04.4 BSF Matthew Week 4, Day 4

Today’ Scriptures

My Daily Journal:

Satan has no new tricks.  There is no new temptation, just the same old same old that mankind has faced forever.

The first temptation Satan attempts with Jesus is for a prophet.  We often think about the “turn these rocks to bread” as a temptation of hunger, but it is deeper.  It is a temptation of self reliance, to take matters into your own hands.  This was the temptation that snared Moses.  Number 20:8-12 tells the tale of the prophet and his yielding to temptation to put reliance on the staff in his hand instead of solely on the glory of God.

The second temptation Satan attempts is one for a king.  This is the temptation that snared David.  David knew he was chosen by God.  He knew he lived in His favor and that he could trust perfectly in God’s love and strength and backing.  And, as a result, he ventured into sin.  From his high place in the palace he looked down and saw the wife of Uriah.  He didn’t deny God or hide from God, he took God for granted.

The third temptation Satan attempts is one for spiritual being, for an angel.  This is the temptation that snared Lucifer himself and, to a certain degree, Adam and Eve.  This is the temptation to be “like God.”  To be the object of worship.  In Satan’s case his fall came when he worshiped himself above God.  He couldn’t challenge Jesus to worship Himself above God, since Jesus was God, so Satan suggested Jesus worship him.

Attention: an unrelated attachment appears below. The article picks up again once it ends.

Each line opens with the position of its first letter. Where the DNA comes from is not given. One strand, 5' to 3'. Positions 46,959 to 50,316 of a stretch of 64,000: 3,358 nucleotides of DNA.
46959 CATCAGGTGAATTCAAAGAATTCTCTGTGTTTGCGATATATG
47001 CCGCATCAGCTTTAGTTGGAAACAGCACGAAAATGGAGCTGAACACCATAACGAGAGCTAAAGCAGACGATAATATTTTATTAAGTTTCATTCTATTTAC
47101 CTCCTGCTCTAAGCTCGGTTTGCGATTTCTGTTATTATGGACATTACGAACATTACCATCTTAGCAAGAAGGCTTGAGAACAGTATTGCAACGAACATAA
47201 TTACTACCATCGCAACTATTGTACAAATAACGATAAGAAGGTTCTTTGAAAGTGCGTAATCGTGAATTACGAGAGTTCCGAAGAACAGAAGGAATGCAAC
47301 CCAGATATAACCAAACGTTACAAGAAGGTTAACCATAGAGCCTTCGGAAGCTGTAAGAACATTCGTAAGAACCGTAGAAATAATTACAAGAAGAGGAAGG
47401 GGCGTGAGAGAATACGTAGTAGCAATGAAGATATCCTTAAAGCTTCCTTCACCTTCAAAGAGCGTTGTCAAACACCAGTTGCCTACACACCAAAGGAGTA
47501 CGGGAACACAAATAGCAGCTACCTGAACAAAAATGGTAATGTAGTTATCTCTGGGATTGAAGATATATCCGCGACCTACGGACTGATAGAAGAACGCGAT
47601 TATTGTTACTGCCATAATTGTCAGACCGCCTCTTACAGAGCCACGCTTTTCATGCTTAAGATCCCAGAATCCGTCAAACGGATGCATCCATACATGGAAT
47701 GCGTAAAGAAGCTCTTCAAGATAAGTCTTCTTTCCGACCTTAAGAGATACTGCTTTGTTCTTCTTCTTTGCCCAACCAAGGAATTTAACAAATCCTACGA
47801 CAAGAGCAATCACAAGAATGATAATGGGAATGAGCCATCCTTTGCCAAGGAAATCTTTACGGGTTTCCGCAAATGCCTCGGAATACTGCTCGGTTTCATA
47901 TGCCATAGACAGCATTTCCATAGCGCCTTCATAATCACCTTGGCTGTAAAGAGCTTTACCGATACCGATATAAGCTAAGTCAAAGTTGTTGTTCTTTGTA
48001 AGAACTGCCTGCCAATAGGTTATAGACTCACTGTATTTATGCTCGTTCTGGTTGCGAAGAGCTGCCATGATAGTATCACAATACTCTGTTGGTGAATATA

The beauty of Jesus’ response to each of these temptations is not just that he replied solely with scripture, although that is critically important.  He looked past the challenge and looked at what the outcome of the challenge would yield – something we often forget.  For example, if Jesus had yielded to the first temptation, when all would be said and done, he would have had a loaf of bread.  We forget this.  We get so wrapped up in the challenge, the temptation itself, that we fail to look past it to the actual outcome.  Jesus did not.

The potential of the first temptation was a loaf of bread.   The potential of the second was to return to exactly where He already was at the highest point of the temple.  The potential of the third was ridiculous, to sacrifice kingship over all creation for rule over earthly kingdoms (something He already had anyway).

If we had the same eyes in our view of temptations – to look past them – what simple strength we will have to stand up under them through the Word of God.

My Answers:

6.
a.
1. Tell these stones to become bread 2. throw yourself down for scripture says angels will lift you up and not strike your foot  3. Offered all the kingdoms of the world if he would bow down and worship Satan.  Deut 8:3, Psalm 91:11-12, Deut 6:16, 13

b.
Jesus is not Moses, tempted to take matters into his own hand.  Jesus is not David in mortal battle against man and pestilence.  He did not come to earth to rule over mortal nations but to save them and in such to be their immortal king

c.
We are self reliant.  We trust in ourselves more than God.  We are in fear and call on God for protection even while we put ourselves in harms way not for His glory but for ours.  We seek power and to rule

d.
The temptations I face are nothing but garden variety temptations, faced by men over and over throughout time.  Nothing new, nothing that can’t be handled through the strength of the word.

7.
a.
The angels came and attended to him

b.
He sends someone with a kind word of encouragement that tells me it was noticed.

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2 thoughts on “04.4 BSF Matthew Week 4, Day 4”

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